Music therapy for the developmentally disabled.


Music therapy is perceived to be one of the most important service modality in the area of special education (IDEA, 1997). Therapists have defined the concept of music therapy  “. . .the use of music as a therapeutic tool for restoration, maintenance, and improvement of psychological, mental and physiological health and for the habilitation, rehabilitation, and maintenance of behavioral, developmental, physical and social skills – all within the context of a client-therapist relationship” (Boxill, 1985, p. 5). Music therapy significantly contributes to the success of education of those students having special needs since such disable learners require special instructional tools and treatment. Music has traditionally been used as method for healing given its ability to neutralize negative feelings among the disables, harmonization of the inner peace, and increasing one’s stress tolerance level. For these reasons, music therapy is therefore a powerful treatment for those learners who are crippled by different bio-psychosocial and cognitive challenges (Sidorenko, 2000). In addition, music therapy significantly contributes to the improvement of the living standards for disability persons in the society at large.

The Individual with Disability Act (IDEA) require learning institutions to provide the disable students with related equipment and services to realize the goal of “free and desirable” public education for all. Following the enactment of the NCLB Act (No Child Left Behind), the Department of Education of the U.S. has focused on evidence based education research aimed at improving the effectiveness and efficiency of academic achievement and educational intervention (Boxill, 1995). Both special and regular education instructors are accorded increased responsibilities particularly for those learners who are having special needs. A number of recent studies have established that music therapy positively impact on the cognitive development of students, thereby improving their academic potentials. To the teachers and students in inclusive learning environments, music is becoming a very powerful and important learning kit. Music plays a fundamental role in the inclusion of disable students by making the previously impossible or difficult tasks feasible (Pratt, 1991).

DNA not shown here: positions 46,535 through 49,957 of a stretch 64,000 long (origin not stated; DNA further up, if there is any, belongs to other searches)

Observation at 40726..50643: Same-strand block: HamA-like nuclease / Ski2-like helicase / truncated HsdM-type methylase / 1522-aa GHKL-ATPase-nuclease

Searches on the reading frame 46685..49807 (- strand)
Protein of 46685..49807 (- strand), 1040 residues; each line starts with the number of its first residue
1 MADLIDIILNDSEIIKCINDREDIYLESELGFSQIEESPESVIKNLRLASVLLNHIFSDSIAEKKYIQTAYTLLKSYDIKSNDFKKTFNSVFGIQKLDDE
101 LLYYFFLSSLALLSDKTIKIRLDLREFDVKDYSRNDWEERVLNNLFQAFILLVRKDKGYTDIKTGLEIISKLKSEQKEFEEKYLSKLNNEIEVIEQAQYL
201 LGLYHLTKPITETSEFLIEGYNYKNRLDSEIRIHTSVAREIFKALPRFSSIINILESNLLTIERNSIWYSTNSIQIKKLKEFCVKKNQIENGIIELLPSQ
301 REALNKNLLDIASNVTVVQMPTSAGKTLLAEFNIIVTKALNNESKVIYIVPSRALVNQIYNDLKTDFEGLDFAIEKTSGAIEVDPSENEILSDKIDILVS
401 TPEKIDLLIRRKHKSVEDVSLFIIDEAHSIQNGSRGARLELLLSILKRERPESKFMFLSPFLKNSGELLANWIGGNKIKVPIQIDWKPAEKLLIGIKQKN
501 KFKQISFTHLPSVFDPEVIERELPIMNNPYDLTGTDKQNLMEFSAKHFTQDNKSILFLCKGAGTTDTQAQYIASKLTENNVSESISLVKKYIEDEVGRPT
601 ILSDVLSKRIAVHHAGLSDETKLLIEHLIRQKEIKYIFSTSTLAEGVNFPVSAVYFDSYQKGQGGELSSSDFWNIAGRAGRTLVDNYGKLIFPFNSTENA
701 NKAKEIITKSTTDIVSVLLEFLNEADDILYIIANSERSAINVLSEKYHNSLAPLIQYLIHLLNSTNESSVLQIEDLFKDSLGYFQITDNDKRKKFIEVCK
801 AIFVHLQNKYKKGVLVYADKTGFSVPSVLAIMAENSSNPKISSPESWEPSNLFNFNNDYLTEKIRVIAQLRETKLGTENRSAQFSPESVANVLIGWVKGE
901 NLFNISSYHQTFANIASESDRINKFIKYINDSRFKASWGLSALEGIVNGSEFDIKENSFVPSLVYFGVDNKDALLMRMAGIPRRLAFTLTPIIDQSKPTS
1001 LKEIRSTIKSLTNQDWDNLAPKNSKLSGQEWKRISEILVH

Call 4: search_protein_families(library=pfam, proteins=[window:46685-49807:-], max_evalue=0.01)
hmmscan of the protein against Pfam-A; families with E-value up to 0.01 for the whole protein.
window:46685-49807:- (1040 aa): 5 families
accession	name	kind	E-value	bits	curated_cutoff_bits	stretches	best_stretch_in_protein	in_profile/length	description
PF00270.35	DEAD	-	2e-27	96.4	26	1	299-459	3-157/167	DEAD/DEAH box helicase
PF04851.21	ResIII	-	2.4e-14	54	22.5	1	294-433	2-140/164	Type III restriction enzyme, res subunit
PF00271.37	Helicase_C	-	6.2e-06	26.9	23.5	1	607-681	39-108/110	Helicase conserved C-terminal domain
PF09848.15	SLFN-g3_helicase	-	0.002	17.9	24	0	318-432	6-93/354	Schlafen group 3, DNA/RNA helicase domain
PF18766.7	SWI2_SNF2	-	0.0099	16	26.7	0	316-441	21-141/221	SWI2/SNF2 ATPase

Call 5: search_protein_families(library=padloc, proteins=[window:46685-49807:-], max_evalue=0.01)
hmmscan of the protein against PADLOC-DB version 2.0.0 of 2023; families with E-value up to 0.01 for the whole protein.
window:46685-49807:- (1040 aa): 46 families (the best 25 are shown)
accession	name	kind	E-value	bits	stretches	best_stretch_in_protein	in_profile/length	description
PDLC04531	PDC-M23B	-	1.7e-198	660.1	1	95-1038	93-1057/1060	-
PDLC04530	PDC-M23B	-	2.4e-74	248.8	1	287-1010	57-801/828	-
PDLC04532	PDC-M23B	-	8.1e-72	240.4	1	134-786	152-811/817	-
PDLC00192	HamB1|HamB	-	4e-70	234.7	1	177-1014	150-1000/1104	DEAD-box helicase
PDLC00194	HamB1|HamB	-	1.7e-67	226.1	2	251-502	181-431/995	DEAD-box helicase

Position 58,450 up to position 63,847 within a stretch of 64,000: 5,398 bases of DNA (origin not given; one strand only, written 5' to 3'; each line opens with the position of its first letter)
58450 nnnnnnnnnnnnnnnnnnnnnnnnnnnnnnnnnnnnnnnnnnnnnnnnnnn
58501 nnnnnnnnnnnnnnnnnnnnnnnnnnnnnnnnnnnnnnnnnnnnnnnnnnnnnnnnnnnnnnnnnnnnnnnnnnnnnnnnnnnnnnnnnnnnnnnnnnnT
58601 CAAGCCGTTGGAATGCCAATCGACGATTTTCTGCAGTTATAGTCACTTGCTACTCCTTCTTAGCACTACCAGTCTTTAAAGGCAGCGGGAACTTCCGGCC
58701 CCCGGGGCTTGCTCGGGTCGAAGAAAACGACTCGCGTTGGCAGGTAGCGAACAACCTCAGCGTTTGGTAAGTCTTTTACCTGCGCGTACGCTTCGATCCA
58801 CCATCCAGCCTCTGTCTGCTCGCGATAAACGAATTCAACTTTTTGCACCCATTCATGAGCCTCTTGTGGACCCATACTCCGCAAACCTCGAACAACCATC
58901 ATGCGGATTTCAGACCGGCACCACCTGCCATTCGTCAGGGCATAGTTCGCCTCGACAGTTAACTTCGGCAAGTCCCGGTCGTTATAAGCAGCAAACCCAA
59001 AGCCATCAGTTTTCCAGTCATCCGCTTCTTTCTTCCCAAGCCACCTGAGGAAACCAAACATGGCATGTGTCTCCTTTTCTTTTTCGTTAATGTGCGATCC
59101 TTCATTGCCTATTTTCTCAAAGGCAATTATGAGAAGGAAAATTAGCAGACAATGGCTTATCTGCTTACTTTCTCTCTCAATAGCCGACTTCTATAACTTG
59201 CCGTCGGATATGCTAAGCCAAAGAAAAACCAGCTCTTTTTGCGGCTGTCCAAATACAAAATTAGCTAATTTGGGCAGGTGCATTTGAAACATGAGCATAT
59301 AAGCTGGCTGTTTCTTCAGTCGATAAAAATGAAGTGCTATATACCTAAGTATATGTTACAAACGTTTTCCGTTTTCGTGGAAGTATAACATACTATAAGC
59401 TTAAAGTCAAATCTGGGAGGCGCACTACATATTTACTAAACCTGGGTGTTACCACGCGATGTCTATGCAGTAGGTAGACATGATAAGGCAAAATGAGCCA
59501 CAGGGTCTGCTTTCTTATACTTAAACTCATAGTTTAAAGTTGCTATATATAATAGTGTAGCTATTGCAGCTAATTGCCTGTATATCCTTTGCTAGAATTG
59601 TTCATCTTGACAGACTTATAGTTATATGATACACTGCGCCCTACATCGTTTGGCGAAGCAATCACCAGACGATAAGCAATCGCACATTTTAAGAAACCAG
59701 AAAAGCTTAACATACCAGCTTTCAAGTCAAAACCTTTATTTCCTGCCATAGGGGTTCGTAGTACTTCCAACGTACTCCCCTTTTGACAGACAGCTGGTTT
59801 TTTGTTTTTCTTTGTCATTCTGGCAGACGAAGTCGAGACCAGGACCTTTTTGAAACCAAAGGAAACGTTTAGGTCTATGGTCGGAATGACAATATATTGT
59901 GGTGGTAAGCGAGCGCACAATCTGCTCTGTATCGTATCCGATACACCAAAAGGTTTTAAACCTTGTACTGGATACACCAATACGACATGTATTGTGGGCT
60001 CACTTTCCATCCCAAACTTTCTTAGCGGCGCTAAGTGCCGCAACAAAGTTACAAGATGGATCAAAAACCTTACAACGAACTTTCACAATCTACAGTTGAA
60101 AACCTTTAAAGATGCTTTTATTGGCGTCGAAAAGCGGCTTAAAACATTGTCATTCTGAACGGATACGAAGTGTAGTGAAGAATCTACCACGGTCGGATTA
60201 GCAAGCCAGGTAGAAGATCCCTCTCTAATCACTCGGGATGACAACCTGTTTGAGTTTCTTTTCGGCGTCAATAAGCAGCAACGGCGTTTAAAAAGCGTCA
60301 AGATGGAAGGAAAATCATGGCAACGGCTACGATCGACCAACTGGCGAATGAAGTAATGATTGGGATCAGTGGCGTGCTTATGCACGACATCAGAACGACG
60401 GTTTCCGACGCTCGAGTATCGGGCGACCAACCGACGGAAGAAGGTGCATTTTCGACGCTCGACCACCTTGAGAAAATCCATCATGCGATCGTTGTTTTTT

Over the last decade, researchers have developed interest in understanding the contribution of music to academic development and growth of students with disabilities. Given the growing interest in this field, majority of these researches have focused on medicine and musical therapy powers, usefulness of the expressive arts and music, and the ability of music in the treatment of behavioral and emotional disorders in children (Pelliten, 2000). Very limited researchers have been conducted on the contribution of music to mental retardation (MR), autism, learning disabilities (LD), attention deficit disorder (ADHD), and health impairments.

Disability students in the inclusive learning institutions are subjected to music classes in addition to the normal academic system. Music is effectively integrated to nearly all the content areas of formal learning in order to create a conductive and favorable learning environment that is enjoyable to the disable students, thus, creating the vigor and desire to learn more. Collett (1992) was the first to report a successful and effective music integrated education curriculum that has since worked well with special needs and bilingual students. According to Houchens (1983), a music integrated academic system provides the learners with concrete and hands-on education experiences that are critical in developing each learner’s reasoning, problem-solving, thinking, and analytical skills as well as enhancing their creativity and innovativeness.  A number of studies conducted have suggested the introduction of music therapy particularly on learners with cognitive disabilities.

Straum (n.d) recommended the application of music therapy to help learners suffering from autism disorders in their language and social development. Through the power of music and singing, autism children have been able to eliminate monotonic speeches by singing songs that are composed to match the stress, flow, sentence infection, and rhythms followed by the gradual musical cue fading. Straum (n.d) further argued that music therapy can be deployed as an educational tool aimed at encouraging human development in learning, cognitive, motor, emotional, perceptual, and social development. Another related study by Stambough (1996) conducted on Williams Syndrome suffering students established that several techniques and strategies coupled with patience were essential in accommodating the specialized needs of such students. Other researchers, on the other hand, made suggestions on the important steps for the facilitation and integration of learners with behavioral and emotional disabilities into regular music therapy classrooms. A research finding by King & Schwabenlender (1994) revealed that a number of supportive strategies are essential in promoting emotional and psy-social well-being of the learners drawn from diverse backgrounds. The study also asserted that allowing learners to be more musically expressive is an essential empowerment tool for the learning disability.